They were a long time coming and in the end the 21st Winter Olympic Games seemed to be over in a flash of the eye.
Personally speaking, February 2010 has been the best month of my life. I have so many memories to take from the Olympics and they will be with me till my dying days. It was a great experience and I hope to continue it on just that little longer come the Paralympics next week.
I hope the paralympics are also a huge success. Those guys deserve not to just be the after party. The tickets are very affordable and I’m going to quite a few things at that and I can’t wait for that to begin now!
Vancouver was transformed and for the better. All the doom merchants have slid away back to their corners, wondering what to complain about next. Our beautiful city was showcased to the world and the city has changed for the better and hopefully for the long term as a result. Yes there will be debt left after it all, yes there will still be the homeless and other problems that existed before, but we shouldn’t dwell on the negatives. I’m glad we hosted the world.
As a non Canadian I was proud to have my friends back in my old home see what my new home was like. I know they were impressed.
So what has all this got to do with football I can sense you wondering. Why is this in our Southsiders blog?
The Canadian sporting culture, and to a certain extent the culture of the country as a whole, has often puzzled me. I know we are a proud nation. I know we are a sports mad nation. So why did we not show this to the full extent before these games? What was it that brought out this outpouring of noise, passion and fervant support? Where was it all this time?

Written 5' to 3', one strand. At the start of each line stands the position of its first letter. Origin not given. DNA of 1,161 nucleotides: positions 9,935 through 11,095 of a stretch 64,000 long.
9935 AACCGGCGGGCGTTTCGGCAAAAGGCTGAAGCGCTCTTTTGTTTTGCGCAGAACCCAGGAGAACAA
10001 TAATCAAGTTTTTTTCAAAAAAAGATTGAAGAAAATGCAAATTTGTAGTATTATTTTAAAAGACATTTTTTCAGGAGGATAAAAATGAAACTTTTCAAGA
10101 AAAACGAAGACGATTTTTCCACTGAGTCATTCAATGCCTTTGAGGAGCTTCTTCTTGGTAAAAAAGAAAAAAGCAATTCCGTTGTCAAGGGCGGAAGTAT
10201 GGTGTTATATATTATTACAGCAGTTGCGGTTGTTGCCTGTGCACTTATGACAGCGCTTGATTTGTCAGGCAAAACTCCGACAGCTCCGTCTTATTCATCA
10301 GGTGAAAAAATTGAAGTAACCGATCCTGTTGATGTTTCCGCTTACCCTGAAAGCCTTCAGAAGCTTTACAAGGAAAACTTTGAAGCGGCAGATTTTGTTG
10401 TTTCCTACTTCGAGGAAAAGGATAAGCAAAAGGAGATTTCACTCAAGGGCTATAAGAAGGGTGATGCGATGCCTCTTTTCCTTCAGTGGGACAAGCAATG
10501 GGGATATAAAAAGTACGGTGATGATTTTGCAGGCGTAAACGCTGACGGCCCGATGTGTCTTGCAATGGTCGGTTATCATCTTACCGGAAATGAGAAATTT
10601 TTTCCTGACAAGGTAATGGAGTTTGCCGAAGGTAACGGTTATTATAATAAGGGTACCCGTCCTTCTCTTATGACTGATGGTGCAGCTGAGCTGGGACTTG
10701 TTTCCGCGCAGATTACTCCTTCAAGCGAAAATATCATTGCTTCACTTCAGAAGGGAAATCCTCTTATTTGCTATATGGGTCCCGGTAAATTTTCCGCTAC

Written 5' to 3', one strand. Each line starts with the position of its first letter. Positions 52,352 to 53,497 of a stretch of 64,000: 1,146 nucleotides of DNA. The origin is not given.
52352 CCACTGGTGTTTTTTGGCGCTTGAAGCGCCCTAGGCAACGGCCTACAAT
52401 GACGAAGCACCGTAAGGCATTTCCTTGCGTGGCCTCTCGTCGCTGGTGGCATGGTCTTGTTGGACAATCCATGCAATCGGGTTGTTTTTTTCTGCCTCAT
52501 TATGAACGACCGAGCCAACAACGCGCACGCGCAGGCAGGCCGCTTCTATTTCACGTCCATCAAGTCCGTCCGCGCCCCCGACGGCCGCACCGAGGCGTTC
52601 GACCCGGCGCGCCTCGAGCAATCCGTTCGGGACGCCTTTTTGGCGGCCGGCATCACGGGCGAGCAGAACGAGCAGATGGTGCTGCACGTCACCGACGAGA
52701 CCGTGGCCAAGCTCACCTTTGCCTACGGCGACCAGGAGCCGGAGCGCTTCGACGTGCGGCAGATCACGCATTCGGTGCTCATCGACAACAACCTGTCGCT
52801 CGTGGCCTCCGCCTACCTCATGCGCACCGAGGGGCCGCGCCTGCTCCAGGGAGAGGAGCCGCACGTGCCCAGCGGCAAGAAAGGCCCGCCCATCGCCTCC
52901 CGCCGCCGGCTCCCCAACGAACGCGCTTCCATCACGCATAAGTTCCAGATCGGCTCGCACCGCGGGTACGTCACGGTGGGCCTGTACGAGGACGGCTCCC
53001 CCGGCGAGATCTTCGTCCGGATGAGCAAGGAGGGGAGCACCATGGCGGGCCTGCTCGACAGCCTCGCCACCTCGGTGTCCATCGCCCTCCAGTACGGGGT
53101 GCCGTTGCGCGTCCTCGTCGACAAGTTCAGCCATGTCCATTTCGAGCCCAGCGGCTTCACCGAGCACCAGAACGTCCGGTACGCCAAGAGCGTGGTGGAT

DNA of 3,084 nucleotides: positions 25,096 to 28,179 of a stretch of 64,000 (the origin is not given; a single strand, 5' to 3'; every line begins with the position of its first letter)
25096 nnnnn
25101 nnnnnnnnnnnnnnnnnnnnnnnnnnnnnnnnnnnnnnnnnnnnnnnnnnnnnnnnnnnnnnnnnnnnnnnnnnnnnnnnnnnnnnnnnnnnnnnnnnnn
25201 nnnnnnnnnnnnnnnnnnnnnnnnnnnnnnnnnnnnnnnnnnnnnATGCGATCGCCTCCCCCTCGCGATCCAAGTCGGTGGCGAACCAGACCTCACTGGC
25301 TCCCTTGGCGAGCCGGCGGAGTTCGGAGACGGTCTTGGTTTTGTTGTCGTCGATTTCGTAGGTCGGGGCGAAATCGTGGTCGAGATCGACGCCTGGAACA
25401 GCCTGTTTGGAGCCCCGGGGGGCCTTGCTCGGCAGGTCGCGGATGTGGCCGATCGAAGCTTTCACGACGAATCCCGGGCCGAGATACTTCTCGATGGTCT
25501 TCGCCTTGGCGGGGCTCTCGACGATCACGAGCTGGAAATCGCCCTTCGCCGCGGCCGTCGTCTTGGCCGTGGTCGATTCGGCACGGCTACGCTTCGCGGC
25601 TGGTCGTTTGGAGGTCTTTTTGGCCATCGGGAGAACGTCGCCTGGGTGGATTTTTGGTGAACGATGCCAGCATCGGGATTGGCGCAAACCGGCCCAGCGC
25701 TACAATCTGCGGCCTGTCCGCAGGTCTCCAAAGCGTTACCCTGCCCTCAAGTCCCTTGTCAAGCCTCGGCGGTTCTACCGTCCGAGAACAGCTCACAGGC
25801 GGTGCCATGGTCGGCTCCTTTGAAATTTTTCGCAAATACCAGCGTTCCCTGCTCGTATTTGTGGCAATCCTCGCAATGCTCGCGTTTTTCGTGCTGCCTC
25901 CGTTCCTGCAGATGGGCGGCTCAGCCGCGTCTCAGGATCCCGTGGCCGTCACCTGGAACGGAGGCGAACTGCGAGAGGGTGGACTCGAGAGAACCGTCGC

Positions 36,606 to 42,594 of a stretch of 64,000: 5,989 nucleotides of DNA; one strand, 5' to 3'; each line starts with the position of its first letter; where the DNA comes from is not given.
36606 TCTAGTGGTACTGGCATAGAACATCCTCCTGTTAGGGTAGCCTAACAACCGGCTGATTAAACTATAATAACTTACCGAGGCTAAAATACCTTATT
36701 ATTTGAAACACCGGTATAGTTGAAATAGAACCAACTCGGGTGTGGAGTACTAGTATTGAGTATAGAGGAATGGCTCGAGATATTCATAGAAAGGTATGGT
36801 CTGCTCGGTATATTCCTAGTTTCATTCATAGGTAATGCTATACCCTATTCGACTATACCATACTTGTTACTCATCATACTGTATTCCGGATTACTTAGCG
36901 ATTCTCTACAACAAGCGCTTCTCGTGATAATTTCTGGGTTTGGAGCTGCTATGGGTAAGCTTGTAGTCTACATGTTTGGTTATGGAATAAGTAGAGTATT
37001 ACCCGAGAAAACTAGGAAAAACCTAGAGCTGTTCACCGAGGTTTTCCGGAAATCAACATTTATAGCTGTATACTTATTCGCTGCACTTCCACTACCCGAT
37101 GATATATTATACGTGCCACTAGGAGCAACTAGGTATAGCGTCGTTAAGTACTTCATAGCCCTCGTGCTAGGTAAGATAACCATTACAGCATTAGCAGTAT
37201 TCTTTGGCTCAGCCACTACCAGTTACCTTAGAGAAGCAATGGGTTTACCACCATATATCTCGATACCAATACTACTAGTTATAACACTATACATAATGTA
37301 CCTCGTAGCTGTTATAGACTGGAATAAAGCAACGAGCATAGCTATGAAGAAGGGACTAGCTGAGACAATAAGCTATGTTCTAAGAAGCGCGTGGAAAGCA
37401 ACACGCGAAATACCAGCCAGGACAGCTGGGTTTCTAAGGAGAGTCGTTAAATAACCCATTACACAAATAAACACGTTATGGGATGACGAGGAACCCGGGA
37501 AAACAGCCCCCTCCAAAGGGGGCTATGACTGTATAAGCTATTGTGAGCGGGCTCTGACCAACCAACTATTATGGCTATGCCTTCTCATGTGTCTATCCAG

It is ok to make a lot of noise at sporting events. It is ok to generate an electric atmosphere. These just add to your enjoyment. Sitting on your hands and resting your vocal chords detracts from the gametime experience. There is nothing wrong with wanting your team and your country to be the best in the world and to beat all comers. Hatred of rivals adds to the rivalry.
We all know that and now a lot more people across this great city and this great country know that as well.
Hopefully for those Vancouverites in attendance, the Olympics will let them see what atmosphere sporting events in the city can generate. The singing, the chanting, the cheering, the passion. That, to me, is what sport is all about. That’s what sport invokes in people and around the world, football is the sport that does this best.
There’s not many places you can go these days and yell your head off for a couple of hours and be surrounded by like minded people. Football gives you that. It’s not sterile, screen generated atmospheres telling you when to make some noise. That noise comes naturally to us.
Hockey and throwball don’t have the same fan reactions. You can see that in the crowd chants. They’re basic, they’re repetitive and predictable, they lack the terracing humour. Even with all the outpouring and chanting that the Olympics brought, there seemed to be a lack of variety in what to chant. The throngs wanted to let themselves go, but at times seemed like they just needed a little helping hand. They needed us in there to get things kicking off big time really.
But baby steps. The Vancouver public have now found out the joy of cheering. The fun of chanting. The passion of roaring on your team to success and beating everyone in your way. They have a taste for what football fans around the world have long known the joys of.
It’s what we have in the Southside and hopefully the Olympics will have given people a desire for more. More noise. More fervour. More passion. More fun.
If it has, then there’s only one place in the city for them to come to. They won’t get that kind of buzz a the Canucks or the Lions.
Vancouver. The Whitecaps and the Southsiders await you. Your enthusiastic passion does have a long term home in the city long after the Olympics.
Welcome to the Southside. Welcome to your new home.